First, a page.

Robert Anderson, 17, chats with a classmate Thursday while painting the letters "YVS," for Yampa Valley School, on a mural outside the school's classroom. Anderson lives in Yampa but said the daily commute to Steamboat Springs is well worth it because Yampa Valley School is helping him catch up on credits after missing about two years of high school.

Photo by Mike Lawrence

Robert Anderson, 17, chats with a classmate Thursday while painting the letters "YVS," for Yampa Valley School, on a mural outside the school's classroom. Anderson lives in Yampa but said the daily commute to Steamboat Springs is well worth it because Yampa Valley School is helping him catch up on credits after missing about two years of high school.

Students put individual touches on Yampa Valley School mural

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Sixteen-year-old Maggie Faulkner, front, reads Edward Abbey's "The Monkeywrench Gang" with her classmates Thursday at Yampa Valley School. The school's 12 students are reading the book, about renegade environmental activists in the West, while studying environmental issues and planning a trip to Moab, Utah.

— Joel Ocejo, 16, drowned out the light-hearted conversation of his classmates as he leaned forward and focused on his artwork.

A Steamboat Springs resident and sophomore at Yampa Valley School, Ocejo used a small brush to paint intricate details of the Mexican flag. The details were dwarfed by the overall work - a wall-size mural at the school, on the third floor of the George P. Sauer Human Services Center on Seventh Street - but to Ocejo, the details were a matter of pride.

"I'm trying to show the school has a little bit of Latin culture and diversity," he said.

Yampa Valley School, nearing the end of its second year, has 12 students from across Routt County. The school is its own school district, accredited by the Colorado Department of Education and channeled through the Northwest Colorado Board of Cooperative Educational Services.

On Thursday, the students spent part of the morning working on their mural with help from art therapist Suzy Holloran. The picture-in-progress features a large brick wall with the letters "YVS" in graffiti-style lettering under a mountain landscape and broad sky but also includes personal touches from YVS students.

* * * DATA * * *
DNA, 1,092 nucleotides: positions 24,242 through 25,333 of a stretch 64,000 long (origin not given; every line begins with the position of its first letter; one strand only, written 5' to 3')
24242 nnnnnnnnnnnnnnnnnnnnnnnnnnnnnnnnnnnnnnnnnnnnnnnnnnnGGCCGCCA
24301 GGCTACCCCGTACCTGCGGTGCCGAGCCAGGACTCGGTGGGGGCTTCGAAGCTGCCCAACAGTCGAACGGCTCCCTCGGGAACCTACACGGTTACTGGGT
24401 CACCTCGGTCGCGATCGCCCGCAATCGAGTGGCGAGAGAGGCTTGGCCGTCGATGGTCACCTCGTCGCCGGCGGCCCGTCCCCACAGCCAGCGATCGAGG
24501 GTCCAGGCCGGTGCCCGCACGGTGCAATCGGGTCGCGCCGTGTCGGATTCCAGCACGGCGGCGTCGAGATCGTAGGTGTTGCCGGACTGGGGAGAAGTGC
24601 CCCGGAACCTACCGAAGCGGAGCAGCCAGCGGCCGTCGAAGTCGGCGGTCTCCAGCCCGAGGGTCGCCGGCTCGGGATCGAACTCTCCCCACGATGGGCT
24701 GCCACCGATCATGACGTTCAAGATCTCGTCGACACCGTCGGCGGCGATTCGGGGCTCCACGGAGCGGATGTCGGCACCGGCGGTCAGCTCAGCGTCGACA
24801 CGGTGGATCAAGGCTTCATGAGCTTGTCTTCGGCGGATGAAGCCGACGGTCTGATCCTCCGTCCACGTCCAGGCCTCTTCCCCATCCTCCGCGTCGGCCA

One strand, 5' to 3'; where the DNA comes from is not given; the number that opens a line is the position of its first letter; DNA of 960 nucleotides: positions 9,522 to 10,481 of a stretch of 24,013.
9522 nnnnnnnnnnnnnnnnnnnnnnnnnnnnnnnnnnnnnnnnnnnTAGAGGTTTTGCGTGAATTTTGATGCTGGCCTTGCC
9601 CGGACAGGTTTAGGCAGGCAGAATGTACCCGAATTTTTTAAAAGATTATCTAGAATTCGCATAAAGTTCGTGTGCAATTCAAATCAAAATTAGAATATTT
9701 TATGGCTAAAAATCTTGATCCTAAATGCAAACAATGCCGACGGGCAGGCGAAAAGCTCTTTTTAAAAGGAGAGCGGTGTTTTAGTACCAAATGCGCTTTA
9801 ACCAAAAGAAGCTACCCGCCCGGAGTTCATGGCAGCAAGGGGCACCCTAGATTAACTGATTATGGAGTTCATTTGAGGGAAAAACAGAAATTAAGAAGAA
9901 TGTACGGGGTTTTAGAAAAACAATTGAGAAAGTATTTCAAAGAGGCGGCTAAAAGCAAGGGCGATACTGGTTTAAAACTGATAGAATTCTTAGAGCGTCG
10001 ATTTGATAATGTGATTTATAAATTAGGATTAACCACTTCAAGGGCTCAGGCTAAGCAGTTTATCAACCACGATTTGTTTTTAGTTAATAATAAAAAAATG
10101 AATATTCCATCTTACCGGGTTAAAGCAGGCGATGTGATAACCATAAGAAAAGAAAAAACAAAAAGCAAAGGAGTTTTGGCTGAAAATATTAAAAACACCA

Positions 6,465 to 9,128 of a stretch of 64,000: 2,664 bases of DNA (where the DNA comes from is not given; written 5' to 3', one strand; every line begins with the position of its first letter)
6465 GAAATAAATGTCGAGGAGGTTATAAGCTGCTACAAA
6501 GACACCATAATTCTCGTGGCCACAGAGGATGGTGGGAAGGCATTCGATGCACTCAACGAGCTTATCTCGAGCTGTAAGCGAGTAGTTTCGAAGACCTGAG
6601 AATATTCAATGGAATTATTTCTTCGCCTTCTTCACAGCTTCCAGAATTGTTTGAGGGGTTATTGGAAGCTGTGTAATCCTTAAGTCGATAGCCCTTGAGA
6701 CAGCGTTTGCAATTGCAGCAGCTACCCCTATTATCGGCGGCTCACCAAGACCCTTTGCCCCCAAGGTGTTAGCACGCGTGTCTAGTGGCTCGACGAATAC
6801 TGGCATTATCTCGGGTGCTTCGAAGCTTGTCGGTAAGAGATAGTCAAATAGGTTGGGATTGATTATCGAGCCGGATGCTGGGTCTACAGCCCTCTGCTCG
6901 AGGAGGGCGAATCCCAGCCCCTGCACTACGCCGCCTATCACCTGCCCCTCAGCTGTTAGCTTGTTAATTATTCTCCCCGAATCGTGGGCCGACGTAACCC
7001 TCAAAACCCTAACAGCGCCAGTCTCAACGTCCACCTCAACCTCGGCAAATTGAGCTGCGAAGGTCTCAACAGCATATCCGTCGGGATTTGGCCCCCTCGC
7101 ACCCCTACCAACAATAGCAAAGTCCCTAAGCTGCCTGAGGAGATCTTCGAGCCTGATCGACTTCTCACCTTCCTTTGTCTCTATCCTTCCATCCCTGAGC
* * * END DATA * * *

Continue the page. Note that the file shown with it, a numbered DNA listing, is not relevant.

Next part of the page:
"It's a mural of all of us combined together," said Maggie Faulkner, 16. She painted the bear logo from California's state flag to represent her family's home, along with a hand holding a microphone to represent her "love of old-school hip-hop."

Stagecoach resident Ryan Tibbetts, 17, added his family crest to the colorful mural.

"That's kind of what our school is - everybody contributes their own thing," he said. "We all like being around each other. It's a better opportunity for us to focus on our schoolwork."

Yampa resident Robert Anderson, 17, said that opportunity is allowing him to catch up on credits he missed during an extended absence from high school. After about two years that included a move from Glenwood Springs, a failed attempt at home schooling and work at the Weston gas station in Yampa, Anderson said he now hopes to graduate on time.

Haven Thomas did just that Saturday, when the school held a personal graduation ceremony for her at the Creekside Cafe & Grill.

Teacher Karla Setter said Yampa Valley School students base their curriculum on educational standards by McREL, a Denver-based organization that provides learning strategies for students nationwide.

"What's unique about our school is (students) are more engaged in their learning because they have control over it," Setter said.

Tibbetts said the chance to succeed in high school far outweighs the hurdle of commuting every day from South Routt.

"It's definitely worth the drive," Tibbetts said. "We all love it here."

To reach Mike Lawrence, call 871-4233 or e-mail mlawrence@steamboatpilot.com

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